The First Few Hours: Transistor, Wolfenstein

I’m heading off the grid in a few hours; the wife and I are celebrating our 10-year anniversary and, as such, I will be doing everything I possibly can to not look at the internet for a few days.

Before I go, though, I did want to jot down some thoughts on this week’s big releases.

1.  Transistor, the latest game from Supergiant, certainly appears at first glance to be cut from the same inspirational cloth as their previous release, Bastion: it’s got a remarkable art style, a striking musical backdrop, and a bit of running commentary (from your sword).  The gameplay is quite different than its predecessor, of course; it’s actually got one of the most unique combat systems I’ve ever gotten my hands on.  It’s one part hack/slash, one part turn-based strategy, with both parts happening at the same time.  It sounds complicated, and it sort-of is, at first.  Certainly the special powers you acquire are not all that well explained, and while it’s cool that you can link them together to create unique combinations, it’s not particularly intuitive, and I find myself feeling confused rather than empowered.   I trust that the story will get around to explaining itself a bit more, as the game starts in medias res and hasn’t yet fleshed itself out.  I’m still early on, but I’m feeling a bit put off.

2.  Wolfenstein: The New Order, on the other hand, is something I wasn’t expecting at all – an old-school shooter dressed in next-gen finery, and executed really, really well.  The biggest knock against it from the major sites is that it has a rather inconsistent tone; in one moment you’re surrounded by surprisingly three-dimensional characters that’ve been through hell and back, and in the next moment you’re shooting the crap out of dozens of Nazis and their mechanically-enhanced dogs, all the while scooping up food, ammo and armor like they were candy.  The food in particular makes Bioshock‘s trash-eating look quaint, but it’s also a throwback to the original game, and somehow it works.  I’m happy to turn off my brain for it; the game (and the Dualshock 4) feels quite good in the hands, and the various set pieces I’ve encountered so far are pretty spectacular.  (I’m currently in the London Science Museum, a little bit past the area celebrating the Nazis’ successful moon landing.)  And there’s so many secrets!  So many nooks and crannies!  Oh, man, I know I’ve complained of shooter fatigue but this is very much hitting the spot.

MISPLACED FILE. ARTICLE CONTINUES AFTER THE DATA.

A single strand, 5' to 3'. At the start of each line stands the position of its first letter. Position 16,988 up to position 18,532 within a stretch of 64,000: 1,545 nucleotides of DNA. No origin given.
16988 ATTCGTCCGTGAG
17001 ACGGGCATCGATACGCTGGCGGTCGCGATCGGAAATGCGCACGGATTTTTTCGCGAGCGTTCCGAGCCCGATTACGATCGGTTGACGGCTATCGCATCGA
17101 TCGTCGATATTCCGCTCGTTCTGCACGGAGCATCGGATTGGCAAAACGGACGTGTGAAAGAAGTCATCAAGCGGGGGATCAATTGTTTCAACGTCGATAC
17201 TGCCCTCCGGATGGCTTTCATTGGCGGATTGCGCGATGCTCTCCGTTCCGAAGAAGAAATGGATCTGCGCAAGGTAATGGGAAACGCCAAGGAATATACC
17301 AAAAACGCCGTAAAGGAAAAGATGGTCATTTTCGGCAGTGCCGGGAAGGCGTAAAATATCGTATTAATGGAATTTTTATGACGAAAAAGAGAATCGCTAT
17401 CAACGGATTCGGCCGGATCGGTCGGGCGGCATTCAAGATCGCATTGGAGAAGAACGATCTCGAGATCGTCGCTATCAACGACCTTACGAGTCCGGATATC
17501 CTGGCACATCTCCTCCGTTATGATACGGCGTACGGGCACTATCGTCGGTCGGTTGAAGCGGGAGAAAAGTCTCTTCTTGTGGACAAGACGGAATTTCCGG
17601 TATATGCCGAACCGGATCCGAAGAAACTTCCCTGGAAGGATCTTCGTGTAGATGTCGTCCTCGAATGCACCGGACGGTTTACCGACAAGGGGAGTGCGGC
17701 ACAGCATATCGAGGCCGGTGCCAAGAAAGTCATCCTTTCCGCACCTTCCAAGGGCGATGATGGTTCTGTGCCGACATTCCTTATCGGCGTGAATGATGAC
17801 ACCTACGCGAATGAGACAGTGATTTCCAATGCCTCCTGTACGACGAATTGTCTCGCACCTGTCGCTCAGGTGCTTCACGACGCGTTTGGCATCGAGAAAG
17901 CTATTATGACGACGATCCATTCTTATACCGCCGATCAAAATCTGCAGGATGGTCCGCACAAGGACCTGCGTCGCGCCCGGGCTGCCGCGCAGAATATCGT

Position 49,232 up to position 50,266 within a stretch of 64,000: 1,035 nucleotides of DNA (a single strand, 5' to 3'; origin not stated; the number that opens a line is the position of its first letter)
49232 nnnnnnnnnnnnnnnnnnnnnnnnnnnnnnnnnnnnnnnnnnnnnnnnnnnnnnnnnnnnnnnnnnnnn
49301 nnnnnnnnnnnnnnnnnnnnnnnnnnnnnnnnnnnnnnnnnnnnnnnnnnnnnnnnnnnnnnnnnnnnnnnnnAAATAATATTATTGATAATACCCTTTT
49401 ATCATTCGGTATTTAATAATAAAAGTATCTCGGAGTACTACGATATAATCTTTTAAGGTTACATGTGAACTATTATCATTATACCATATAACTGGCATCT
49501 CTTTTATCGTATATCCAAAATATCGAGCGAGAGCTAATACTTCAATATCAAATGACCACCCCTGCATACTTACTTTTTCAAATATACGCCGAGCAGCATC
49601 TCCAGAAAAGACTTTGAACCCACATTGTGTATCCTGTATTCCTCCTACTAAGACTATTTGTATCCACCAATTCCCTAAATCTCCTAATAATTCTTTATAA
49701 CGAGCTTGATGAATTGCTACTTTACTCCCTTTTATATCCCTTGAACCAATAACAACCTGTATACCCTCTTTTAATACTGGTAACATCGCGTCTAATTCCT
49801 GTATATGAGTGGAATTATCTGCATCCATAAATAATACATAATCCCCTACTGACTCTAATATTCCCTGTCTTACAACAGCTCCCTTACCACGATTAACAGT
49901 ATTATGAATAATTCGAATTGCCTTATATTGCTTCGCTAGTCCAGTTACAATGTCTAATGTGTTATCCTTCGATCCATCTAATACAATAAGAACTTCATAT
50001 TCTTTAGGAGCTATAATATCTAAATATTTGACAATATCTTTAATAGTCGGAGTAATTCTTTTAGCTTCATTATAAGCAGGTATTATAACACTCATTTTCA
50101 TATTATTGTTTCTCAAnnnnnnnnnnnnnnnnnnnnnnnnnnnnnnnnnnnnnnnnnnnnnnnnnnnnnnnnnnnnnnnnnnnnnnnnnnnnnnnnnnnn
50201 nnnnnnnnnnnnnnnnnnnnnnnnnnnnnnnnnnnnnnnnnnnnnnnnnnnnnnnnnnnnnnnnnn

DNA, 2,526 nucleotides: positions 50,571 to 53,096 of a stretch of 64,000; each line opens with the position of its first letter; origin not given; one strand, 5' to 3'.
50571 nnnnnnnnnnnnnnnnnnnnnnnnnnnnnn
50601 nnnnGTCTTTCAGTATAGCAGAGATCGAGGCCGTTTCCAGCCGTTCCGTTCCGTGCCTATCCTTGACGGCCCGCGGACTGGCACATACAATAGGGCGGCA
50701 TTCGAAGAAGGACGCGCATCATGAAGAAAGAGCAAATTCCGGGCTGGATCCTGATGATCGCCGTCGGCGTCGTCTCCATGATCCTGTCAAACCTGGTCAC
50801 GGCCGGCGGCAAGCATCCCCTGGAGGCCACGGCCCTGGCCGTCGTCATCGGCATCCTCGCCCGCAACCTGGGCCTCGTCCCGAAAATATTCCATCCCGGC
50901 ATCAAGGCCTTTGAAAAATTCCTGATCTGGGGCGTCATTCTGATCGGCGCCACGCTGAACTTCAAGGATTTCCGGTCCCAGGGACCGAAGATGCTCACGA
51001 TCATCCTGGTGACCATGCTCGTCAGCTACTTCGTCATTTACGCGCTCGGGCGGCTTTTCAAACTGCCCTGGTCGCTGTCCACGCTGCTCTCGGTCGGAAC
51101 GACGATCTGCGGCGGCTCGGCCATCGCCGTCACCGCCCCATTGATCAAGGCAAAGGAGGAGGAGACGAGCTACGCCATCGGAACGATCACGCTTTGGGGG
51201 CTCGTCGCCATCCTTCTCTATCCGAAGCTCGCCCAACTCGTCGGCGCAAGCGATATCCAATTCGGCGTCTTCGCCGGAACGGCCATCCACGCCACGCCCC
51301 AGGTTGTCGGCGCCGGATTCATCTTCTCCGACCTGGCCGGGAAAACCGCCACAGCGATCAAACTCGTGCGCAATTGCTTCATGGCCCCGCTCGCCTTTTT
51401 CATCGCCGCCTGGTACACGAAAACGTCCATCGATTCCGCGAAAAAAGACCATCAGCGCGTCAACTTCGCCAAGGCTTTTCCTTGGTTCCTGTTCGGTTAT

3.  I’ve also been dabbling a bit more in Final Fantasy X on the Vita.  It’s… well, having never played it originally, I’m not really sure what to think about it.  It certainly looks quite nice, and the combat is well-tuned, but the sphere grid is… um… completely insane?  And also the dialogue is mostly ridiculous, and the voice acting is not doing the script any favors?  It’s hard to know how much of it I’m supposed to be taking seriously.  The overall story has a certain momentum that I can stick with, but each moment-to-moment cutscene is just… silly.  I’m rather inexperienced when it comes to Final Fantasy games, having only actually finished 13-1 (before I knew it would have 2 sequels) and having dabbled a bit in a few others, so I have no idea where FFX ranks among the hard-core fans.  I gather it’s mostly notable because it was the first FF game to be fully 3D?  Is that right?  Anyway, the most difficult part for me is finding the time to play it; I’m not thrilled about the idea of pulling it out on the subway, and the Vita is too conspicuous to play at work, and my home-play time is gonna be mostly devoted to Wolfy and Watch Dogs (and Transistor, when I decide to switch it up).